Showing up for Prayer

Woody Allen once said something to the effect that eighty percent of success in life is simply about showing up.  We can say something similar about prayer.  If we desire a fruitful prayer life, then we must show up for it everyday.

imagesWhat do I mean?  In my previous posts I wrote about the Examen Prayer, a time set aside to reflect on God’s love and our response to it in our daily lives.  But how does one begin to pray the Examen?  How does one begin to pray at all?  The first step to prayer is simply showing up and acknowledging God’s loving presence.  St. Ignatius called this first step the time of “transition.”  Once again, I direct you to Fr. Gallagher’s excellent book that I referenced in my last post.

For most of us, this “transition” means taking a step away from the busyness of our day and consciously entering into God’s presence.  You see, the Lord does not need a time of transition; He is always present to us; His loving gaze is always upon us.  The transition is for us; we need to become consciously aware of His loving presence in our lives, especially if we’ve lost sight of Him during the day.  The Lord is always waiting to welcome us into His loving embrace.  So we need to make a conscious decision during the day to set time aside to enter into His presence.

What is the purpose of this transition?  Very simply, it is a time to become deeply aware of God’s love and presence.  His love should always be the focus of our prayer.  As we consciously show up for prayer, we acknowledge that He is always with us, that He loves us, that His arms and His heart are open to us and He is simply waiting to embrace us in His love.

Practically speaking, how do we make this transition?  First, we need a quiet space: a room, a church, nature, wherever we can be quiet with the Lord.  Personally, I like to sit in the chapel before the Blessed Sacrament or sit in my armchair with a hot cup of coffee freshly brewed from my Keurig coffee maker.  We then need to silence ourselves.  I try to focus on my breathing for a few moments and then simply acknowledge the Lord’s presence.  I try to become aware of His love, sometimes by saying, “I know that You are here with me, that You love me, that Your arms and Your heart are open to me ready to welcome me.”  Then for a few moments we simply bask in His loving presence.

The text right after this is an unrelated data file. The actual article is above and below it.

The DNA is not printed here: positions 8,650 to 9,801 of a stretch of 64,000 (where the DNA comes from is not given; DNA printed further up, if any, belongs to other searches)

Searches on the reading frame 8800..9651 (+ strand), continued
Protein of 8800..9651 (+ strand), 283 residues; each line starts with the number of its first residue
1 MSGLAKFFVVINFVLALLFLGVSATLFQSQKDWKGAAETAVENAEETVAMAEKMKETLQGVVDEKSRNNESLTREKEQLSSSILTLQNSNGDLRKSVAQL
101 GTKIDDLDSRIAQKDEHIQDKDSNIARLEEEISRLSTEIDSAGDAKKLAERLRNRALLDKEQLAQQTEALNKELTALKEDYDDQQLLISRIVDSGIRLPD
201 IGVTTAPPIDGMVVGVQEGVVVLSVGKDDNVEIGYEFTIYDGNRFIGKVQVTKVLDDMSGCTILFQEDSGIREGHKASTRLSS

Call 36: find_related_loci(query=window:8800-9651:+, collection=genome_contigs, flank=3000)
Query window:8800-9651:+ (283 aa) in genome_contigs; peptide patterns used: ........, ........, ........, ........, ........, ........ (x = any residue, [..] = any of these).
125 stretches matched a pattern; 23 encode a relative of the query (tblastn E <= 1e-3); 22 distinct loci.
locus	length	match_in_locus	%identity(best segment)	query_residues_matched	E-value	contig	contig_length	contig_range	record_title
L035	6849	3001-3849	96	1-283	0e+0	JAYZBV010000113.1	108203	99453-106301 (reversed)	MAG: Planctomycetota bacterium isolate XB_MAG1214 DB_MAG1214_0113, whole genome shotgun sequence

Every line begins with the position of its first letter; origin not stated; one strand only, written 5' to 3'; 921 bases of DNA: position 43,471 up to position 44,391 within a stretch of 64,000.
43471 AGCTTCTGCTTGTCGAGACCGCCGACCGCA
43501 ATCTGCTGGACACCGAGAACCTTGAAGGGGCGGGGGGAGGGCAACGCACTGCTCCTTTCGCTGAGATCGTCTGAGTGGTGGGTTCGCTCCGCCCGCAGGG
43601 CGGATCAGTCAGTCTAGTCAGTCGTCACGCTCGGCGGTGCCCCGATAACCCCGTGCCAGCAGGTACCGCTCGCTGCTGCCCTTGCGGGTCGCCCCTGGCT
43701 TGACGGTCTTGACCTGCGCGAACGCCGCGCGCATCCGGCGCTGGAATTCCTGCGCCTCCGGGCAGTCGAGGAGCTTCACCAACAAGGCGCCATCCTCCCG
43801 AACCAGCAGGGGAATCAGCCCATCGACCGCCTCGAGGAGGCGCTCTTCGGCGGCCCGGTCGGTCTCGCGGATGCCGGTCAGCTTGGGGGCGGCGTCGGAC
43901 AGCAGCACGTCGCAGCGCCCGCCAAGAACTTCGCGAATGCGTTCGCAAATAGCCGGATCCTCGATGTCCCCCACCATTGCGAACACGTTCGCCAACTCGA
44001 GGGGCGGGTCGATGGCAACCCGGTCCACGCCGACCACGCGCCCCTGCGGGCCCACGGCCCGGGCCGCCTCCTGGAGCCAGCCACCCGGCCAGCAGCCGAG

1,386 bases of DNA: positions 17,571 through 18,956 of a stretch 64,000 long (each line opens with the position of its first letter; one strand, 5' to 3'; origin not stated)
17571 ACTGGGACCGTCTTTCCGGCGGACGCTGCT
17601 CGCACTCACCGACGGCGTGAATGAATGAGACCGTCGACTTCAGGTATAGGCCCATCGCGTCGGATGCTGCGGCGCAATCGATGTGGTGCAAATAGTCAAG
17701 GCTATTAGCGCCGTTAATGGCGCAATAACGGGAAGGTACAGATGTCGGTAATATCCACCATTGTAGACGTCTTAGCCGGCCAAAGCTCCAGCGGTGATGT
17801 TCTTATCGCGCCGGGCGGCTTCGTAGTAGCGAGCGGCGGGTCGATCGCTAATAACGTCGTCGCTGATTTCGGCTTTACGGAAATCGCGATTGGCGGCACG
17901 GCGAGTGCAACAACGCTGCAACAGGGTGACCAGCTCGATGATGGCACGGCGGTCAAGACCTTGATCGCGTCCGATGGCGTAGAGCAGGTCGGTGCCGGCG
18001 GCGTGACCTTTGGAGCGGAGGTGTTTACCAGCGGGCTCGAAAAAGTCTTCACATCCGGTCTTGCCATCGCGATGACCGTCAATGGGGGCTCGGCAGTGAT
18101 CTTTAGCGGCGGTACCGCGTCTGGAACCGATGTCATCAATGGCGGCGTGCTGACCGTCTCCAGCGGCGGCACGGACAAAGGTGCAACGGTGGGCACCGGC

That’s it.  That’s what it means to show up for prayer, to transition into prayer.  Once we consciously show up, then we can let the Lord do the rest.  The way we choose to transition and the length of time we spend on it will differ for each of us; but the important thing is that if we want to have a fruitful time of prayer then we must first consciously place ourselves in the Lord’s presence.

So, from now on when you go to pray, take some time to transition and become aware of the Lord’s loving presence.  That’s the best way to begin your prayer.

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3 Responses to “Showing up for Prayer”

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  1. LuceMichael says:

    Father,
    I find your essays helpful in my everyday life and in my journey. I am glad you are sharing your insights. Thank you.

    • Fr. Michael Najim says:

      Luce,

      I’m happy you find my posts helpful. It’s easy to write; it’s not always so easy to live what I write! Let’s pray for each other.

      Peace!

  2. Toni says:

    Hello, Fr. Mike!!
    I just happened to google, “spiritual friendship” and your website popped up.
    I’m so glad it did!! All of your reflections are beautiful and I thank you so much
    for sharing all of them. I have read many of your reflections on prayer and
    am going to start today, when I do have prayer time during the rest of this day
    to enter into God’s Presence first. I really love that.
    I also read your reflection on spiritual friendship and I really enjoyed the
    story you shared about your brother priests. I am blessed and really cannot
    thank God enough for the spiritual friendships I have.
    I have a question for you. I am a daily Mass communicant. I lector once a week
    and am also a eucharistic minister. I am now going through Formation to become
    a secular Franciscan. I love my Faith and all the praise and glory goes to Him for everything!!
    I am 48 years old and my husband and our children are Protestant. How would you suggest
    I have a spiritual friendship with a priest that I enjoy talking to on a spiritual level? Could you
    please share any experiences you may have had or have in a spiritual friendship such as this?
    Thank you very much and God bless your day!!
    Prayers and blessings,
    Toni

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